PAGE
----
This article has been written by Surya Sriram, pursuing Diploma in General Corporate Practice: Transactions, Governance and Disputes from LawSikho. It has been edited by Zigishu Singh (Associate, LawSikho) and Arundhati Das (Associate, LawSikho).
Are you involved in any transaction of investment or raising capital? Are you involved in fundraising for your new start-up? In the book ‘The Art of Startup Fundraising’ the author says, “term sheets can be really scary for new startup founders”. The reason behind this is described as the “fear of the unknown, or of making a mistake that the founders may regret later”. Hence, through this article, an attempt is made to give a holistic view on term sheets which enables the founders or whoever concerned to overcome that “fear of unknown” or of the fear of “making a mistake”.
“Term sheets”, “memorandum of understanding”, “letter of intent”, are some of the documents with a similar nature, with certain minute differences, which usually outline a deal or a transaction. This is considered as the first step after the process of negotiation of a deal or a transaction, where parties formulate a term sheet before entering into formal agreement. The actions or obligations of the parties in the further process of a transaction are usually dependent on what has been outlined in a term sheet. Hence, the parties should be aware of various aspects in relation to term sheets to understand how it affects the transaction or interests of the parties’ firm or the company.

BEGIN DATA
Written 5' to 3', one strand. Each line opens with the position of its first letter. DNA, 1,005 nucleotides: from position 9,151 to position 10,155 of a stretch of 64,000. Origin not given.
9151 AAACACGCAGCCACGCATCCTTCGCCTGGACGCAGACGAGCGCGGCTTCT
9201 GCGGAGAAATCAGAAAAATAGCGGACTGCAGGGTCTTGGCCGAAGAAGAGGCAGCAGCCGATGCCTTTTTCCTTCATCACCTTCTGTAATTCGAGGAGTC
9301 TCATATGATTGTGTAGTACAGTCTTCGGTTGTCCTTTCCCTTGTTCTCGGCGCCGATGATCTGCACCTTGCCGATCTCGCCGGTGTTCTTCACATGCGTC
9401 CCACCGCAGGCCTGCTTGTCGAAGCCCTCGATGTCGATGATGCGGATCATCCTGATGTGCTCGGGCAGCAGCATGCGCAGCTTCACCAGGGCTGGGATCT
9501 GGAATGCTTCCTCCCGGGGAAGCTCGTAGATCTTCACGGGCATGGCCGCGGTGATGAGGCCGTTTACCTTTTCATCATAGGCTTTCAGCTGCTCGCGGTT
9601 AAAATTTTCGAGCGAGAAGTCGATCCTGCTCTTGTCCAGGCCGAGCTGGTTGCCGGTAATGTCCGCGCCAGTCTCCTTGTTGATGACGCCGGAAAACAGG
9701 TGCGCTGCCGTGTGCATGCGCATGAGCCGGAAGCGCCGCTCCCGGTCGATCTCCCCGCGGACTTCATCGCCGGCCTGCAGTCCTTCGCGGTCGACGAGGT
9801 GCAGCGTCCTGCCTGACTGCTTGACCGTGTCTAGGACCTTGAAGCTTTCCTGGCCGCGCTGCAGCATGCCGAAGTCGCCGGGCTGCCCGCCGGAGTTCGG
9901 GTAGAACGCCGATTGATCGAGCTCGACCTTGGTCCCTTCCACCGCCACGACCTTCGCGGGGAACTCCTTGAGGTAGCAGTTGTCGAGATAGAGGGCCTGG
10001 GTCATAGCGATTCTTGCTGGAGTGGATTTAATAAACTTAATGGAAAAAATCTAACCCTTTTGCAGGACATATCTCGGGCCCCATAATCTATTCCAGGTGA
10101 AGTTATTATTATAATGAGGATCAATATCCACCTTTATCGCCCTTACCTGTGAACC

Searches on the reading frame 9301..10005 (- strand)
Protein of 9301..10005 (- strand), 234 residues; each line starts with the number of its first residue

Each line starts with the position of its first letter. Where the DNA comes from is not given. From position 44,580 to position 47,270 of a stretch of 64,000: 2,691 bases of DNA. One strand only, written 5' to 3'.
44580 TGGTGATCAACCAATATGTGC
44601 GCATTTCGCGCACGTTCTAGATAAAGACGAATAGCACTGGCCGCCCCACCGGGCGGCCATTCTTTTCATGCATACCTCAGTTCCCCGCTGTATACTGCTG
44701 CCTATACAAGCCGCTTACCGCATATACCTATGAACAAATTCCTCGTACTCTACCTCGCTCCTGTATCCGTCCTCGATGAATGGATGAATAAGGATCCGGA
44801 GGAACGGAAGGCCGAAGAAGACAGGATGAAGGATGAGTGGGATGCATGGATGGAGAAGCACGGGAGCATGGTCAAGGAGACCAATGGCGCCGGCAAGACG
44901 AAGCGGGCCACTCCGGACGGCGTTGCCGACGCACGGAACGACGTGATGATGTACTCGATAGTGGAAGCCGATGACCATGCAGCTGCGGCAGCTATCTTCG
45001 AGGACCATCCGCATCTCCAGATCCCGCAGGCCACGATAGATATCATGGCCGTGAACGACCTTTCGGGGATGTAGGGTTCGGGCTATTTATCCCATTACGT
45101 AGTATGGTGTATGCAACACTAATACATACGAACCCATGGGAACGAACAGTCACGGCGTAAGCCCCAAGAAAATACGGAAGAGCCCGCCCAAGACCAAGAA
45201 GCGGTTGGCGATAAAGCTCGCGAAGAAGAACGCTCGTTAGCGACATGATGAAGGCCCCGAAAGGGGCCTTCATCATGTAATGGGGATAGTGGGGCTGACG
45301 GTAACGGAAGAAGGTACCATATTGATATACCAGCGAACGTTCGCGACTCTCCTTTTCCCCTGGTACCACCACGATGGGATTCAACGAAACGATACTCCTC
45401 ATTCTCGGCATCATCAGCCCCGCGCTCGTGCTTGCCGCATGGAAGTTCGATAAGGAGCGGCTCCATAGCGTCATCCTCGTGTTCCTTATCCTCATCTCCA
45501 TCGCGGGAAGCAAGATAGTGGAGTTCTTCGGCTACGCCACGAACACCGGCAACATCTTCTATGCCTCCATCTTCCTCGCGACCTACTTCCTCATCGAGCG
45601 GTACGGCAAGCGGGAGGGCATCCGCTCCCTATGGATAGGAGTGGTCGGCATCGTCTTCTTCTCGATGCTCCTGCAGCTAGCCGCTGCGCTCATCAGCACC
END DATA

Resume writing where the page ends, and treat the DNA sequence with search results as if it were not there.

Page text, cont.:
Understanding the Term Sheets
As explained above, a term sheet is a document which highlights and outlines the intentions and expectations of the parties of a transaction where they enter into an “agreement to agree”. A term sheet is a ‘precursor’ to the actual or formal agreement which the parties will enter in the further process of the transaction.